PSYCHOL 1004 - Research Methods in Psychology
North Terrace Campus - Semester 2 - 2016
General Course Information
Course Code PSYCHOL 1004 Course Research Methods in Psychology Coordinating Unit Psychology Term Semester 2 Level Undergraduate Location/s North Terrace Campus Units 3 Contact Up to 3 hours per week Available for Study Abroad and Exchange Y Course Description This course introduces students to the basic principles of research methods in Psychology. The focus of the course is on students learning how to do research in Psychology, with an emphasis on student-centred activities and problem solving. Students will learn about such key concepts as the scientific method;
operationalizing constructs; independent and dependent variables; data types and ways of measurement; confounding variables; experimental and non-experimental design; questionnaire construction; developing and testing hypotheses; descriptive statistics and describing data graphically; and the ethics of research.
Course Coordinator: Dr Peter StrelanSchool of Psychology Office: Ph +61 8313 5693; Email firstname.lastname@example.org
The full timetable of all activities for this course can be accessed from Course Planner.Please note that this course is set up for those students who intend to go on with psychology in second year.
If you are looking for an elective in psychology, we recommend that instead you choose Psych 1A and/or Psych 1B.
Course Learning OutcomesUpon completion of the course students will be able to:
1. Understand and apply the fundamental principles of the research process as they relate to answering research questions in psychology
2. Analyse critically information particularly in relation to identifying causal and spurious relations in research claims
3. make decisions about the appropriate use of basic research techniques and research design as they apply to answering different psychological questions
4. Utilize specific research skills as they relate to the development and implementation of research designs in psychology, including experimental manipulation, operationalizing variables, measurement, and making decisions about validity and reliability
5. Effectively interpret and communicate research findings
6. Identify appropriate techniques underlying different research approaches
University Graduate Attributes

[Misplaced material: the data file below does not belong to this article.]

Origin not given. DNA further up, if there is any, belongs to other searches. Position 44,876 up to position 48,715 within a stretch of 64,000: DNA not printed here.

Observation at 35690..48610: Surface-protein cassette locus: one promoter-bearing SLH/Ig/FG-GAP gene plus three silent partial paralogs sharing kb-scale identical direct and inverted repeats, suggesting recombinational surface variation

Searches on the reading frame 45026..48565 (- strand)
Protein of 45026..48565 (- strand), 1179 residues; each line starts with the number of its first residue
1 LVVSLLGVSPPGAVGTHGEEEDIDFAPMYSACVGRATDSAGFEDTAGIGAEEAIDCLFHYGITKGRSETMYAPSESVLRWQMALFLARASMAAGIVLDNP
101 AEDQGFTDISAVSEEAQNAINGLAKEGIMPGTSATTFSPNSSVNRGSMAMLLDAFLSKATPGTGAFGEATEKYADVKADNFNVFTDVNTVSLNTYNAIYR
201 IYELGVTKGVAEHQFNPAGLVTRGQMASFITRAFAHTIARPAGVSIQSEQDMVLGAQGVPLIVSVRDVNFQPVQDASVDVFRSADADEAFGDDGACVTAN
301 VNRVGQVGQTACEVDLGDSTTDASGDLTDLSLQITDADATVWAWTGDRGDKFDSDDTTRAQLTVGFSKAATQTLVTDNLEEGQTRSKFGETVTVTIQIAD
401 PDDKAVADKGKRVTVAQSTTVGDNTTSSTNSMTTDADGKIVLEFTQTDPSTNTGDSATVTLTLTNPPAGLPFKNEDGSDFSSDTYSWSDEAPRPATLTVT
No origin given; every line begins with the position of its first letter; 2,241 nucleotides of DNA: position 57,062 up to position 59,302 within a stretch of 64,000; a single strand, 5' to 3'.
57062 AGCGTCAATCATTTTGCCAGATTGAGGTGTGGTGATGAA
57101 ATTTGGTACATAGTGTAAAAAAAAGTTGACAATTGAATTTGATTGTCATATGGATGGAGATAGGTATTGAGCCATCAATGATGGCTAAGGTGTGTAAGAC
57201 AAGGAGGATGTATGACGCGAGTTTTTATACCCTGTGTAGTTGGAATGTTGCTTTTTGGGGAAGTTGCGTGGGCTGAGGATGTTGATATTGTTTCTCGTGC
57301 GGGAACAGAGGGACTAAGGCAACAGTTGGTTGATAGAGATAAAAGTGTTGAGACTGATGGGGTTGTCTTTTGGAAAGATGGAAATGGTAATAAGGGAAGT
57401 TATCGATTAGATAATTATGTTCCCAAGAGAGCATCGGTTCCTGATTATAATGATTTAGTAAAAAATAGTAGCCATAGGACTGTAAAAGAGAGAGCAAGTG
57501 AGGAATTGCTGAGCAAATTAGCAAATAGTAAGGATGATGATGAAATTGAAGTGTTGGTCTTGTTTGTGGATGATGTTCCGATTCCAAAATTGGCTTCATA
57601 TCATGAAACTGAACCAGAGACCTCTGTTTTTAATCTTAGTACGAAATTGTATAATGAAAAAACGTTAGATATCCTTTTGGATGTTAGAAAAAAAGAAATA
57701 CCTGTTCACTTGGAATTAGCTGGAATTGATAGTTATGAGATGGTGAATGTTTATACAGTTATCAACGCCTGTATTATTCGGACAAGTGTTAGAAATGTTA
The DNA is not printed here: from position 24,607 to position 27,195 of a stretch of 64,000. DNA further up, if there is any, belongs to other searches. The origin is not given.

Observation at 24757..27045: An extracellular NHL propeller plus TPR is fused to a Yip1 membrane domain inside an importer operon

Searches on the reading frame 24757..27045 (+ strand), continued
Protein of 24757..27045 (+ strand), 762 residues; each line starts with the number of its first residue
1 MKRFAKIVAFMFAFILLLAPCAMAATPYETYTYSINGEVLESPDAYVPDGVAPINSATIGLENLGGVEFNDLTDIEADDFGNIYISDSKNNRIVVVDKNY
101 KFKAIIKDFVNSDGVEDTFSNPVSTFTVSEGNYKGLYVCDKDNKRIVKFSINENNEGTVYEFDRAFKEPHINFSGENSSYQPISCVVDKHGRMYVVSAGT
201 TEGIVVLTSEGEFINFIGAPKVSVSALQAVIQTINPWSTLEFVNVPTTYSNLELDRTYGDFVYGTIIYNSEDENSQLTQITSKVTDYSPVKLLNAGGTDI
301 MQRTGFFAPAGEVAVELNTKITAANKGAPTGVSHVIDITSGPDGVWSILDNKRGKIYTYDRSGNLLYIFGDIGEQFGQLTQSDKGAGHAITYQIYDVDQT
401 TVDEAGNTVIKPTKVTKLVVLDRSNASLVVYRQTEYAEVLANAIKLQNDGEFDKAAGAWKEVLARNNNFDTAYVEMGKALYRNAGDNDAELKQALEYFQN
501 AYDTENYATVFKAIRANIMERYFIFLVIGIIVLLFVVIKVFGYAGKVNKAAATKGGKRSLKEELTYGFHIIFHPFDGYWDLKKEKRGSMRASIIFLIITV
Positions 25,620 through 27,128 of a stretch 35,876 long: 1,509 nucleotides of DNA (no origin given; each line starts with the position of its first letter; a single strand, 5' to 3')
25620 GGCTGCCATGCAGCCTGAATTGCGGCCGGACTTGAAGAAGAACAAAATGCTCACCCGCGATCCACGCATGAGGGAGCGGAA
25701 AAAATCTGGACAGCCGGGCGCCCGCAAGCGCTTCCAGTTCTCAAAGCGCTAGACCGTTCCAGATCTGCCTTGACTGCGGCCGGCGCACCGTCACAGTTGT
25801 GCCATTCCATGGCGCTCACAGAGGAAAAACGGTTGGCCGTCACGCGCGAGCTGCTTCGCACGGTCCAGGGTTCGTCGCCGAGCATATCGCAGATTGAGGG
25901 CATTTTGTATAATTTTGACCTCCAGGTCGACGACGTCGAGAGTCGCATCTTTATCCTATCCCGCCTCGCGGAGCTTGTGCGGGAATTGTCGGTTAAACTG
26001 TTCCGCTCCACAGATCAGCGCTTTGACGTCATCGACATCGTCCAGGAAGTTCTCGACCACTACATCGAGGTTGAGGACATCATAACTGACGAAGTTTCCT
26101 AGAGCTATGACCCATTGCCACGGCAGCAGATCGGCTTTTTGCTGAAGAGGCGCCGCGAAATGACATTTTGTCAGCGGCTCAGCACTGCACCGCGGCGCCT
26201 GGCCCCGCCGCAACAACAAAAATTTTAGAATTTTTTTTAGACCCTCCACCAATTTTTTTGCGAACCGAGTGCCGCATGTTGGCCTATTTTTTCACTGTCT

This course will provide students with an opportunity to develop the Graduate Attribute(s) specified below:
University Graduate Attribute Course Learning Outcome(s) Deep discipline knowledge
- informed and infused by cutting edge research, scaffolded throughout their program of studies
- acquired from personal interaction with research active educators, from year 1
- accredited or validated against national or international standards (for relevant programs)
1, 2, 3, 4, 5, 6 Critical thinking and problem solving
- steeped in research methods and rigor
- based on empirical evidence and the scientific approach to knowledge development
- demonstrated through appropriate and relevant assessment
1, 2, 3, 4, 5, 6 Teamwork and communication skills
- developed from, with, and via the SGDE
- honed through assessment and practice throughout the program of studies
- encouraged and valued in all aspects of learning
1 Career and leadership readiness
- technology savvy
- professional and, where relevant, fully accredited
- forward thinking and well informed
- tested and validated by work based experiences
1, 2, 3, 4, 5, 6 Intercultural and ethical competency
- adept at operating in other cultures
- comfortable with different nationalities and social contexts
- Able to determine and contribute to desirable social outcomes
- demonstrated by study abroad or with an understanding of indigenous knowledges
1, 6 Self-awareness and emotional intelligence
- a capacity for self-reflection and a willingness to engage in self-appraisal
- open to objective and constructive feedback from supervisors and peers
- able to negotiate difficult social situations, defuse conflict and engage positively in purposeful debate
1, 2, 3, 4, 5, 6
Required ResourcesFor additional information regarding required resources please refer to the relevant Undergraduate Program Handbook at the following link:
Recommended ResourcesRecommended Text
Pelham & Blanton, Conducting research in psychology: Measuring the weight of smoke, Wadsorth. Any edition.